Over 20 percent of these offending products contained more than one unapproved drug ingredient, and numerous contained a cocktail of clandestine chemicals - in two cases, as many as six unlisted ingredients.
So, what did the FDA do about these supplements?
Being tainted or adulterated means that the product contains active ingredients not listed on the label that fly under the FDA's radar. Most of the tainted supplements were marketed for sexual enhancement, muscle building or weight loss, and the ingredients found in them were often pharmaceutical drugs - such as steroids or the active ingredient in Viagra - that consumers normally need a prescription to take.
"The drug ingredients in these dietary supplements have the potential to cause serious adverse health effects owing to accidental misuse, overuse, or interaction with other medications, underlying health conditions, or other pharmaceuticals within the supplement", researchers from the California Department of Food and Agriculture, Sacramento, explain in their paper. Unlike drugs, which are regulated by the FDA, the 1994 Dietary Supplement Health and Education Act classifies dietary supplements as food and are therefore not required to be subjected to the same testing by the agency.
Almost 800 dietary supplements sold over the counter from 2007 through 2016 contained unapproved drug ingredients, a new analysis of US Food and Drug Administration (FDA) data found. Numerous adulterated muscle building products contained undeclared anabolic steroids, which, when abused, can lead to mental problems in the short term and kidney problems, liver damage and heart problems in the long term. Of the 776 adulterated supplements identified, the FDA requested a voluntary recall of fewer than half (46.4 percent).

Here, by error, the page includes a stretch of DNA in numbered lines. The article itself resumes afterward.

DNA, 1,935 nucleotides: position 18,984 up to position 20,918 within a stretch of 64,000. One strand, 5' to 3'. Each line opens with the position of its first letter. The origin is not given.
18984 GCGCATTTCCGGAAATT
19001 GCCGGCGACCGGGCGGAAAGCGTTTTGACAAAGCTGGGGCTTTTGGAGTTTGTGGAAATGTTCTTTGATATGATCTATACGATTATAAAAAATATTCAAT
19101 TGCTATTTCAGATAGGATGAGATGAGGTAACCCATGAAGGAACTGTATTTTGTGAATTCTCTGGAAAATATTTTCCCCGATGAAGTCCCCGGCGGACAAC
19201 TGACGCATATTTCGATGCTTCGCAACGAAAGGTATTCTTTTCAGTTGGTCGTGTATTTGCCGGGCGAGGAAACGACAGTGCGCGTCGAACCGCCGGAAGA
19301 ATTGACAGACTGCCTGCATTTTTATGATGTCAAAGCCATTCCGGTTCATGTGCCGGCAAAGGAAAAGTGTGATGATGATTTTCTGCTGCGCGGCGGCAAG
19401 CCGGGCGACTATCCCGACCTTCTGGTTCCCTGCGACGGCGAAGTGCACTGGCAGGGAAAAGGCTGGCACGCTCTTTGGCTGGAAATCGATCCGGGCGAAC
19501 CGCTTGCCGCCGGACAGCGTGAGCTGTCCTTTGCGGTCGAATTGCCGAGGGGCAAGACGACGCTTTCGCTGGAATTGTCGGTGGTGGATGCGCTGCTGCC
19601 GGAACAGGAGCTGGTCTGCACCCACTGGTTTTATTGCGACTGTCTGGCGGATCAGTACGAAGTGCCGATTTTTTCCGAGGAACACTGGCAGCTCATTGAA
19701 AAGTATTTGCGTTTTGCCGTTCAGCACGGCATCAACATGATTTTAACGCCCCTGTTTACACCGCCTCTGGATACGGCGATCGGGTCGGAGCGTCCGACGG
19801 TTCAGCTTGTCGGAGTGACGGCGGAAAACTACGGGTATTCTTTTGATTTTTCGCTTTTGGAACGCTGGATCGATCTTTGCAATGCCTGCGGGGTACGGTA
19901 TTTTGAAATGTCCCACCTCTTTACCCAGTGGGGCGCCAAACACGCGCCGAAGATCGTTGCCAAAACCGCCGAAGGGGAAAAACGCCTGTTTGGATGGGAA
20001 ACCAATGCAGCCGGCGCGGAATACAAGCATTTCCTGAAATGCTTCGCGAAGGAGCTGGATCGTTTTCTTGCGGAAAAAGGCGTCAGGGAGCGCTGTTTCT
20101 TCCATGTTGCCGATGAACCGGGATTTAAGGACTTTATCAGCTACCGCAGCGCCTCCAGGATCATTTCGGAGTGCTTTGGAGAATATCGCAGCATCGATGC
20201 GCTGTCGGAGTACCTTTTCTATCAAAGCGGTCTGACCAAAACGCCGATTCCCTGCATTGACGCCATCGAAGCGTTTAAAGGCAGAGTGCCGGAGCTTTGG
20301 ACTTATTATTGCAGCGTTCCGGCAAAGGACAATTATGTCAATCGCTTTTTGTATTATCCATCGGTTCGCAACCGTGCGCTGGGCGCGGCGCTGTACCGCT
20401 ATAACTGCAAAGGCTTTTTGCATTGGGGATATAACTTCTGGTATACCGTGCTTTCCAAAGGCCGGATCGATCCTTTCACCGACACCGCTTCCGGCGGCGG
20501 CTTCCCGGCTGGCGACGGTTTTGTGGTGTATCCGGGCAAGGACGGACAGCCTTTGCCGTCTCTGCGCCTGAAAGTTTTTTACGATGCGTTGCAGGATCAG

A different study found earlier that dietary supplement use was associated with 23 000 emergency department visits and 2000 hospitalizations in the United States each year.
Cohen also said the FDA should make changes to address the situation. Even more disturbing, in 2015 and 2016, about 85% of adulterated supplements received only public notifications, and only 15% were voluntarily recalled. Why the FDA has not done more to get these products removed from the market is being questioned. Of these products, 19 (67.9%) were reported to contain new unapproved ingredients in the second or third warning, consistent with the assumption that the FDA found the product to be adulterated a couple of times. Such products pose serious health risks, especially to users who are unaware that the supplements they are taking are actually adulterated with drugs. The FDA has also found that distributors often re-label products to evade detection.
"The agency's failure to aggressively use all available tools to remove pharmaceutically adulterated supplements from commerce leaves consumers' health at risk", writes general internist Pieter Cohen from Harvard Medical School in a commentary on the new research.